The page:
IT’S a thrill to be talking to Australian superstar Tina Arena again after a few years, and she’s lost none of her zest for life – and art.
The last time we talked was in 2014 just before a concert at Llewellyn Hall, where her touring technicians miraculously turned the sober auditorium into a canvas for stupendous lighting effects, while Arena brought the house down with numbers old and new.
In May next year she’ll be back at Llewellyn, which she describes as “a wonderful place”, with indigenous violinist and dancer Eric Avery, backed by a band and string quartet for a concert called “Enchanté: The Songs Of Tina Arena”.
Arena can hardly suppress the excitement she feels about performing with Avery, one of the most talented classical fiddlers around the traps and a well-known figure at the Canberra International Music Festival.
“How excited am I that Australia can see this exquisite talent?” she says.
“I feel humbled and excited to share this stage with him.”
She first saw Avery performing acoustically and was so blown away that she couldn’t speak.
“At the end I went up to him and said, ‘we’ve never met’ and he replied, ‘I know who you are’, then we had a hug,” she says.
Arena adamantly refuses to give any idea what’s going to be in the coming concert, except to say that it will be as “enchanting” as the title implies.
“What we will do is that it’s not formulaic, and I’m really excited about the beautiful, spontaneous moments that will happen,” she says.
Tina’s in the mood to talk about her family and speaks admiringly of her father, who emigrated from Sicily to Innisfail where he cut cane, married her mother by proxy, moved to Melbourne, met a bloke at the Victoria markets who told him about a house on the market and greeted his wife when she arrived with a home to live in.
“He’s that kind of person,” Arena says.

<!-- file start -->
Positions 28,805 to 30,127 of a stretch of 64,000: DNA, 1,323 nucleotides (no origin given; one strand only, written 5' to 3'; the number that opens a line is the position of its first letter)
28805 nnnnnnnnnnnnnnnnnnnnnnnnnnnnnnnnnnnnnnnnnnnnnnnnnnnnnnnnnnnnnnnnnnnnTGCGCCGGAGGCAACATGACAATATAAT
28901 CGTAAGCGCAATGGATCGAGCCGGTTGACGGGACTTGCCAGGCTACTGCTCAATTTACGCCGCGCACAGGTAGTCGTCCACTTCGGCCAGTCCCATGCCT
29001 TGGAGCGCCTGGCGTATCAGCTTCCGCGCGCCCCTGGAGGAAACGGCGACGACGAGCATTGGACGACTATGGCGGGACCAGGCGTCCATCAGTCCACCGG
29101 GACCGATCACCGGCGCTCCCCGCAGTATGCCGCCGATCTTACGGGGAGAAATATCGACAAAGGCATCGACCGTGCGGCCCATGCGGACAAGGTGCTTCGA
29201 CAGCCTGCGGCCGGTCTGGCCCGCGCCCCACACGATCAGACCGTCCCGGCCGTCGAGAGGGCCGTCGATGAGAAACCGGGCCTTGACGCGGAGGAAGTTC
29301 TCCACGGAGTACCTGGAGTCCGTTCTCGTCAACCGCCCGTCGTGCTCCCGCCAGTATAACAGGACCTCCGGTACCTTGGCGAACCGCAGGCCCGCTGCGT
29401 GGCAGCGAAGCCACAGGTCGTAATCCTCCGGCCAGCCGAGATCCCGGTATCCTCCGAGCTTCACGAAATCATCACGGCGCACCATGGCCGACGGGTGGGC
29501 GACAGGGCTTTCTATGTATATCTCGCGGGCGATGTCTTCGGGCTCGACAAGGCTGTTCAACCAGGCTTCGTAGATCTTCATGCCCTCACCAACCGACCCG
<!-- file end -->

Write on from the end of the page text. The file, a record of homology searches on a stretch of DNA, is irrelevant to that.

As for her son Gabriel, back in 2014 he was a shy little boy sitting in the front row at Llewellyn Hall and gazing adoringly at his mum on stage. At that time he was getting used to the differences between the Australian education system and that in France, where he was born.
But now he’s a soccer-playing 15-year-old heading for year 10 next year at a Melbourne Catholic school and while still a fan, Arena says, he’s more inclined towards irritation than excitement when he learns she’s off on tour again to eight Australian cities. Mind you, she’s quick to assure me, she won’t be away every day.
Luckily, ever since repatriating to Australia with Gabriel and his father, French-born Vincent Mancini after 20 years in France, Arena has been able to call upon her devoted parents, who have provided love and access to the Italian language, along with the English and French he already spoke.
Arena and Mancini toyed with the idea of putting Gabriel into a bilingual school and even thought about moving to Canberra, where they’d heard the bilingual school opportunities were very good – “Canberra has the crème de la crème of everything”, she tells me in perfectly-articulated French.
No surprises there. Just as she had taken Australia by storm from an early age, she quickly wowed the French, so much so that she received a French knighthood from Nicolas Sarkozy for her contributions to French culture.
The big tour doesn’t begin for a few months, so she’s in the middle of rehearsals right now.
“There is a process we need to follow and where this will lead us I don’t know,” she says.
“I like a blank canvas, I don’t like a systemic approach and I like to think outside the box. This year has been a very different time and we need to come together. To me, art is a salvation.”
One thing’s for sure, this won’t be a parade of “greatest hits”.
“To me, art is feeling free,” Arena says.
“My freedom of speech is my civil right and I’m not going to be told what to think.
“But we will be there to enchant.”
“Enchanté: The Songs of Tina Arena”, Llewellyn Hall, Saturday, May 29, bookings from November 16 at tegdainty.com